Here’s Your New Year’s Resolution: Go Out and Walk More

how to walk

You don’t have to do any of these things.

New Year’s Resolutions are so hard to come up with. But luckily I have one for you, and no matter who you are, with very few exceptions, it’s a good one.

In 2016, walk more.

Walking is a great thing to do, good exercise, calming, relaxing, and it connects you with the places and people around you. When you walk more, you have more time to experience your environment at a pace that allows for reflection and observation. It’s by far the easiest way to get exercise, and just about everyone can do it without much equipment other than shoes and some clothing.

Seasonal walking

sidewalk-in-fallWalk more in the winter. Maybe get some “yak trax” if it’s icy, or some boots if it’s snowy. But if you wear a warm coat and a decent hat, you’ll find you can enjoy walks in all but the worst winter weather. Walking in the winter is a great way to see more things (because leaves are gone from trees) and to experience the beauty that comes with colorlessness. Snow on things is beautiful. The world is quieter, and it’s easier to hear your own breathing.

Walk more in the spring. It might be a bit muddy, but the signs of increasing life all around you are amazing to notice. Enjoy walking as the light slowly grows over the land. Notice the movements of the sun as it lingers longer in the corners of the sky. Savor the first moment when you walk without your coat, the first feeling of the sun on your forgotten skin.

Walk more in the summer. What better way to appreciate the city than a long walk through the heat, enjoying the people, scents, sounds, and sidewalks all around you. Walk in the park. Walk down the street. Run into people you might know underneath an awning. Savor sweat. Walk with ice cream.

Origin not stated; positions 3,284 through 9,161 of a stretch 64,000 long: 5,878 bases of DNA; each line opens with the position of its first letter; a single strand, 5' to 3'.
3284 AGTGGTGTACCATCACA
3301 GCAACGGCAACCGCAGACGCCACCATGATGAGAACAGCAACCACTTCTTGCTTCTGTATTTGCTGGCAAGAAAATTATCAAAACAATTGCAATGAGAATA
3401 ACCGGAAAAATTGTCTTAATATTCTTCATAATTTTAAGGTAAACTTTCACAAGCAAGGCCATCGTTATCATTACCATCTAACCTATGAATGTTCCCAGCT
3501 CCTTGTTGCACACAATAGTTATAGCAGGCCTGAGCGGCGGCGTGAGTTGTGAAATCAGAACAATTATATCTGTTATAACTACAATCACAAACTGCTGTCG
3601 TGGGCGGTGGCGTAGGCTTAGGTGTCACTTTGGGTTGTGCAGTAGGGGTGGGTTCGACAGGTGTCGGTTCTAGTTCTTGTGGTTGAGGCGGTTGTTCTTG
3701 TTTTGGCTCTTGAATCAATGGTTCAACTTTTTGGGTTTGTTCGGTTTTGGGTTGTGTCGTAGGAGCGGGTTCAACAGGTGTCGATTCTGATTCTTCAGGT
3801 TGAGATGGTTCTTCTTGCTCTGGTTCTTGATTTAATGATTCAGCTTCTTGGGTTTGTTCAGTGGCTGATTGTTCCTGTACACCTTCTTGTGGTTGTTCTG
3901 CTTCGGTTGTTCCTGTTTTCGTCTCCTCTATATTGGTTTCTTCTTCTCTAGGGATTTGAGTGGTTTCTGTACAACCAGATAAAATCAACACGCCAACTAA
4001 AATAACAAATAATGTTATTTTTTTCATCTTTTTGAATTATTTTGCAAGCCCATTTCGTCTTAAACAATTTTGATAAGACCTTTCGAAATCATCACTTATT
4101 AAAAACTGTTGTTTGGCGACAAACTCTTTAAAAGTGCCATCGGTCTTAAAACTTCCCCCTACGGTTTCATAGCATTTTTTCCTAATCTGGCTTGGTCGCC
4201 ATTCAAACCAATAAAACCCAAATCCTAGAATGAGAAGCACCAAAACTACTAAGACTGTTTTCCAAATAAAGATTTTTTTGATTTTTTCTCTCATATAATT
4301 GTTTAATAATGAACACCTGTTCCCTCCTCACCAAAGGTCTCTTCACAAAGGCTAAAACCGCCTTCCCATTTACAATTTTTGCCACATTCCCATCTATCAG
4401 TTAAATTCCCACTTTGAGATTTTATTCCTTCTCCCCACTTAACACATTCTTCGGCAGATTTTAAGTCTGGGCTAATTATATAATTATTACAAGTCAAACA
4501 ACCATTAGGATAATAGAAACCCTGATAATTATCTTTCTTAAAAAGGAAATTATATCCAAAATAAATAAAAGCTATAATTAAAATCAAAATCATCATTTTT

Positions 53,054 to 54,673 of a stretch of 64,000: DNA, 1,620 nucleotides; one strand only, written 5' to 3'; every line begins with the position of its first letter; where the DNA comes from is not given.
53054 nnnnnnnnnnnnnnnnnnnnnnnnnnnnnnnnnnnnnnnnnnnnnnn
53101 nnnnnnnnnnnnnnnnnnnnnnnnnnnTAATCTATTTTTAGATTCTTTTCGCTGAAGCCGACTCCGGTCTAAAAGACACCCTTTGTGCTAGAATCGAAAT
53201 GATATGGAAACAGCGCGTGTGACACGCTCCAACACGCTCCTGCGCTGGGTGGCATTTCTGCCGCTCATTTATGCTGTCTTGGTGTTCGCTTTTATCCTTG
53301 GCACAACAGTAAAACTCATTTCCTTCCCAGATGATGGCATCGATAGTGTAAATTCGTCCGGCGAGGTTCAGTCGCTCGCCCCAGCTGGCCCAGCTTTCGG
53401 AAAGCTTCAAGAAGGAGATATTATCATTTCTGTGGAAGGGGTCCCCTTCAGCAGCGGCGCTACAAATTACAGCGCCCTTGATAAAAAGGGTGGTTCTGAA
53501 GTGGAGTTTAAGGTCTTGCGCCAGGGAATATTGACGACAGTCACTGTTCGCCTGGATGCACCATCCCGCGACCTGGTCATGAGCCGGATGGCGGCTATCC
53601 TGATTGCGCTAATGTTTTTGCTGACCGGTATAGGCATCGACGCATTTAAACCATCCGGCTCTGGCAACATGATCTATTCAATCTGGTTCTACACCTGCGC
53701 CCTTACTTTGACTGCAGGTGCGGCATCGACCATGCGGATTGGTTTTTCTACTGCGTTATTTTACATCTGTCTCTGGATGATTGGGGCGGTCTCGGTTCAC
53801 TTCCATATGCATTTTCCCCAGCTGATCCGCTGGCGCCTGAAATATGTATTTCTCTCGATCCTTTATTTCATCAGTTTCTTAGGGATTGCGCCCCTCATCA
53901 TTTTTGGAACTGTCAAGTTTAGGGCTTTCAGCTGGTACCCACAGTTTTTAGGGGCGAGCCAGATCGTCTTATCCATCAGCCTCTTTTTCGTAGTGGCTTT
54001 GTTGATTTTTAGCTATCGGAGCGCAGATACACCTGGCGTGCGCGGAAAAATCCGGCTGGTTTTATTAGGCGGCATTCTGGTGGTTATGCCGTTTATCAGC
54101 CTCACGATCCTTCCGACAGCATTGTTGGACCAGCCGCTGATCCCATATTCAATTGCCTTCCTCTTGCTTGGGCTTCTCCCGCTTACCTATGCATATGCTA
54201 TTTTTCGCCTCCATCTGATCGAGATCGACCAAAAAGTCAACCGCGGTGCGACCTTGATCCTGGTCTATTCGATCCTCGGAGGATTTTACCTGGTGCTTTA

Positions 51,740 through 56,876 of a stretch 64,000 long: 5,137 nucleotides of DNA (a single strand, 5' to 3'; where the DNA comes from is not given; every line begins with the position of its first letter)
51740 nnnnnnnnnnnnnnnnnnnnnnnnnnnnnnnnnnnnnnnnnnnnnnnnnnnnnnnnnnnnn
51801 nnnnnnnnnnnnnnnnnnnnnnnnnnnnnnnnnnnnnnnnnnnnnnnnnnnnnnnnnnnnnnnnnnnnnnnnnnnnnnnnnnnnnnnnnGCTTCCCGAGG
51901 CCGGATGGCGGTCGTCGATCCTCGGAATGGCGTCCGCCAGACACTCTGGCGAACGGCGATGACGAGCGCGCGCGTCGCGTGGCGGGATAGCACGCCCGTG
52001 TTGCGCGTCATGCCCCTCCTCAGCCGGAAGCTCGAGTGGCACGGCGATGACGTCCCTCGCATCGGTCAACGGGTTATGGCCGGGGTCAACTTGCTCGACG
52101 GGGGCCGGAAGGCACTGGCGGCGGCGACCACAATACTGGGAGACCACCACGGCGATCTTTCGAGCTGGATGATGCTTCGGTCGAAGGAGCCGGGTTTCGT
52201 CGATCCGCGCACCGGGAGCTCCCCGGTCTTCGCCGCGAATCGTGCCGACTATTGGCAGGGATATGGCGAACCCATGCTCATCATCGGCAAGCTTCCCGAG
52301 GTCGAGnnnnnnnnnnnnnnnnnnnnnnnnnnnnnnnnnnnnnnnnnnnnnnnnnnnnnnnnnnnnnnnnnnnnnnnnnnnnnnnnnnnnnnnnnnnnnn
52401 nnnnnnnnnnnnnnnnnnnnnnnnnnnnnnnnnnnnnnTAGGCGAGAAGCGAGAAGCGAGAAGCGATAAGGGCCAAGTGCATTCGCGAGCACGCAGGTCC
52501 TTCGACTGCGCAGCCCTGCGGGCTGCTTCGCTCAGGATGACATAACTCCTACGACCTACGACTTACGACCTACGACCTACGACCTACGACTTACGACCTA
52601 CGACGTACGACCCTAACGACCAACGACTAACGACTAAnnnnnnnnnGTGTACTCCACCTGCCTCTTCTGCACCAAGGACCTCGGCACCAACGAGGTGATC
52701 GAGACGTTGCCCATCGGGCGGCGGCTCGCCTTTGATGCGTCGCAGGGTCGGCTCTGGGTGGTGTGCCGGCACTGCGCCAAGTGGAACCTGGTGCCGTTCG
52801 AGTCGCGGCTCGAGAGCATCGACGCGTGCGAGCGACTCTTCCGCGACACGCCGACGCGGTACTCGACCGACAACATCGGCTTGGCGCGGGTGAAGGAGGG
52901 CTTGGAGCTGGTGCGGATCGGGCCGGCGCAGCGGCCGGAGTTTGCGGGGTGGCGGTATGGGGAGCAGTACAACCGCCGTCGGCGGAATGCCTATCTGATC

Walk more in the fall. The feel of crunchy leaves under your feet, the slowing of the frantic warmth. This is a great time to walk, and to appreciate the way that the world changes all the time, all around you. Watch for decorative gourds. Experience the thousands of things connected to the place where you live. Walk South with the birds, then turn around.

Some tips for walking more

grand-ave-sidewalkWalk around your neighborhood. A half-hour walk to and from a nearby store or restaurant is a great way to bookend a community experience. Every meal or errand is improved by walking more.

Stop fretting about getting the closest parking space. One easy way to walk more is to simply take the first parking spot you see, and enjoy a 5-minute stroll to your destination. Time spent out of the frustrating car is time well-spent walking more.

Get a dog, or pretend you have a dog. If you have a dog, chances are you’re walking already. If you love your dog, walk more. Your dog will thank you. Alternately, get a dog. Or imagine you have a dog, and walk it.

Get a walking buddy. Conversations are improved by walking, and walking is improved by conversation. Talk more, walk more.

Make it an adventure. Set yourself a crazy goal and walk there. (See these examples.)

Hold hands.

Sometimes people ask me: Who can walk more?

Old people, young people, fat people, thin people, rich people, poor people, lonely people, stressed out people, families, single people, and more kinds of people can all enjoy the benefits of walking more.

Walk slowly or walk quickly, but try it out in 2016, the New Year.


You can walk with a hat, or without one.


Bill Lindeke

About Bill Lindeke

Pronouns: he/him

Bill Lindeke has writing blogging about sidewalks and cities since 2005, ever since he read Jane Jacobs. He is a lecturer in Urban Studies at the University of Minnesota Geography Department, the Cityscape columnist at Minnpost, and has written multiple books on local urban history. He was born in Minneapolis, but has spent most of his time in St Paul. Check out Twitter @BillLindeke or on Facebook.